The 6-foot-4, 185 pound right-hander from the Rocky Mountains had impressed scouts for a while after making the all-star circuit last year. This spring, however, he has gotten exposed a bit. Gausman's best skill is his fastball. It sits around 93 on his best days, touching 95 at times. He also throws a two-seamer around 88-90 MPH and controls both pitches well. It's his breaking stuff that needs a ton of work. For one, he can't control any of his offspeed stuff and none of those pitches stand out with the possibility of being plus down the road.
The other way he's gotten exposed this spring is that he's been hit hard. His velocity dropped down to around 90 MPH and batters have been able to sit on his fastball, which can flatten out. He has a big, wiry frame and looks athletic on the mound. His delivery doesn't have many moving parts and a high leg kick helps with repeatability. The only question is whether his other pitches will develop.
The minors is littered with guys who can throw hard and straight fastballs. They're also strewn with pitchers who don't have a second pitch. Right now, both those attributes fit Gausman. With his fastball, he could end up a long reliever type, using a two-seamer to get ground ball outs if it comes to that. Right now, though, there is more chance for a bust with him than anyone else we've profiled. What if the velocity drop is due to an injury?
You know who Gausman's delivery reminds me of? Roy Oswalt. Same leg kick, same straight back fall off to the first base side. Similar speed on the fastball. If he can develop a couple offspeed pitches (say, a splitter or refine his change), a No. 3 starter is definitely in his future. If he gets shocked by a spark plug? Pencil him in for a bulldozer someday, baby!
Will the Astros pick him? If so, where?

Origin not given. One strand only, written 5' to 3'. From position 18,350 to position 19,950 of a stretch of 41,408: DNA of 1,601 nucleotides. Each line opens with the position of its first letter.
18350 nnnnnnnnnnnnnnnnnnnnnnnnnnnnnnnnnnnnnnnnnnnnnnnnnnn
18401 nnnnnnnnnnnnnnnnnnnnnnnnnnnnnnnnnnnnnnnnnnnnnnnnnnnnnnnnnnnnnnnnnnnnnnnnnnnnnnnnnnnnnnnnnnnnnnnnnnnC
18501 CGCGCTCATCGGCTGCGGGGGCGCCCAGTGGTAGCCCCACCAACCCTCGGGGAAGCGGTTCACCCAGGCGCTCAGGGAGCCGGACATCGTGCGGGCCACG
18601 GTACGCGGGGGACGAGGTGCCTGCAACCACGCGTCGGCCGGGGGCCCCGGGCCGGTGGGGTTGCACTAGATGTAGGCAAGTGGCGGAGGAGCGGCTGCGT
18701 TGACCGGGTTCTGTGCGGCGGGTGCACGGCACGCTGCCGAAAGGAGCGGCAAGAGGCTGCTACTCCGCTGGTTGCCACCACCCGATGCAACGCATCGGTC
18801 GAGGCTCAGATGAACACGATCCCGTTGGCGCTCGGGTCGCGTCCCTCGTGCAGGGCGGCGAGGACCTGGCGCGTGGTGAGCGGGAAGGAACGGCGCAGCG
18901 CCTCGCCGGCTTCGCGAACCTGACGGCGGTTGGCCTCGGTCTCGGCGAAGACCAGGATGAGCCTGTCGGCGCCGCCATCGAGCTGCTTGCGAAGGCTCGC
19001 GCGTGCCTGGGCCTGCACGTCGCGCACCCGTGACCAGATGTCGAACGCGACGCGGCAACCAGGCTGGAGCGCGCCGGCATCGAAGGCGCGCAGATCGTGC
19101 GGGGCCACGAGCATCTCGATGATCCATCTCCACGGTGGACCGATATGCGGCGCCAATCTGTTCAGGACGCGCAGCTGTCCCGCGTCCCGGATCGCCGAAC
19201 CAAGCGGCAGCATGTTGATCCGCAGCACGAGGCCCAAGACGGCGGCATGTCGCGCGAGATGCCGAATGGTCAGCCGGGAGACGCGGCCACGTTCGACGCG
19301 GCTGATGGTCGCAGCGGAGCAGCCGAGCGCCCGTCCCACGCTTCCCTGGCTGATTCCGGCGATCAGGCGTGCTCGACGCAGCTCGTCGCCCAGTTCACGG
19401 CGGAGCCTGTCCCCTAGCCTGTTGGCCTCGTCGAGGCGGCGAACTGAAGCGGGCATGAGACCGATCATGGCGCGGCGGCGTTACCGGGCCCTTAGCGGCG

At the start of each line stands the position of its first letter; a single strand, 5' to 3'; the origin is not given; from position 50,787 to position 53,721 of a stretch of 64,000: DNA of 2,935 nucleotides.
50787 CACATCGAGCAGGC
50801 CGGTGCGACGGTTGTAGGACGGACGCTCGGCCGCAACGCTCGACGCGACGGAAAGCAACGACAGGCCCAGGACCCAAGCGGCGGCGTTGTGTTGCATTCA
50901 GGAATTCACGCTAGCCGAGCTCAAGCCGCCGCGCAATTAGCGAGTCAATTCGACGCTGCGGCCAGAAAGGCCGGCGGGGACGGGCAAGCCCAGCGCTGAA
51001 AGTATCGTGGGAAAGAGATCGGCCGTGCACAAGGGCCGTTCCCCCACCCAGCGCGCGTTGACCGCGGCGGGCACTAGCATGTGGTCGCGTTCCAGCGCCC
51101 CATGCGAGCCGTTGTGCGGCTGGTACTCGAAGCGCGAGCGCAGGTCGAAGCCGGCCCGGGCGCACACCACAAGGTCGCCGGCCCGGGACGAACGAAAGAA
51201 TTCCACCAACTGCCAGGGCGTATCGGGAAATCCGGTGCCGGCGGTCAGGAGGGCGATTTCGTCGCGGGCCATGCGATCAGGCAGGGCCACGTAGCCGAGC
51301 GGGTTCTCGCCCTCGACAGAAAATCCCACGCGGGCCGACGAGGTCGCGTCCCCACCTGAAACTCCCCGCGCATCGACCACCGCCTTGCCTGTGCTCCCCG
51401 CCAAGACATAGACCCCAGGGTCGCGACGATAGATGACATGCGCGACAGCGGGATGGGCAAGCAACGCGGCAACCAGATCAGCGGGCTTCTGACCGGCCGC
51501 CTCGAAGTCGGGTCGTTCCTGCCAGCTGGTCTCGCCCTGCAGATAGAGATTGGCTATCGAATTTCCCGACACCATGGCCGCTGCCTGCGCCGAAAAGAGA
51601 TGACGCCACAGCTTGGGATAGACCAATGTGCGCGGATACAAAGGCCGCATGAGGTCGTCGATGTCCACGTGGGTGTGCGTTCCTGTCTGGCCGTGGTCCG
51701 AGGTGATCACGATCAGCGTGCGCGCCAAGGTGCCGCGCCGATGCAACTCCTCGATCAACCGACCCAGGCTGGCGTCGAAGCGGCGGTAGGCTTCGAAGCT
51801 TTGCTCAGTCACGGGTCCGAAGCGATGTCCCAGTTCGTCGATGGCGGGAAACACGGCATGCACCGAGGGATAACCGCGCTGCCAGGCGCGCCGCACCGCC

It all depends. The original reason Andy Seiler linked Gausman and the Astros is that he was one of the more projectable young arms in the draft class. A terrible spring has sent his draft stock plummeting. Now, few experts and scouts project that he'll go in the first round.
I'm not sure if the Astros brought him in for a private workout last Thursday. If they did, his stock is such that they can take him in the second or third rounds as a surprise pick. He can definitely still be there in the third round with his loss of velocity. Gausman will probably be better served going to LSU for three years and repairing his stock.
Where is he projected to go right now?
Keith Law does not have him in the first round.
Andy Seiler does not have him in the first round.
Deep Leagues has him at No. 47 in the supplemental first round to the Rockies.
Jonathan Mayo does not have him in the first round.
Perfect Game USA does not have him in the first round.
Baseball America does not have him in the first round.
Frankie Piliere does not have him in the first round.
Kevin Gausman does not have him in the first round.
John Sickels has him at No. 26 to the Rockies.
Bibliography (Scouting Reports and video)
Below the jump.
Lincoln Hamilton's take, ranked at No. 3:
Smooth athlete with great mechanics and big time stuff, fastball 93-94 w/ life, tons of upside
Gausman came into the spring with a chance to go in the first round, but he hasn't shown the same velocity he has in the past and has been lapped by several other prep right-handers. Gausman will work at 90-93 or 90-94 mph with his four-seamer and has shown a two-seamer in the upper 80s.
His main flaw is the lack of an effective second pitch, as he's thrown a curve, slider, and change without great success; he's been caught between the two breaking balls when I've seen him and the result is a below-average slurve. As a result, he's been hit hard this spring, which I'm guessing is because hitters can spot his below-average breaking stuff and sit on his fastball.
Gausman has one of the cleanest deliveries among prep pitchers in the class, with a high leg kick, a moderate stride, and a fluid, repeatable arm action. He's committed to LSU and could easily end up there if he's not drafted in the top 50 picks.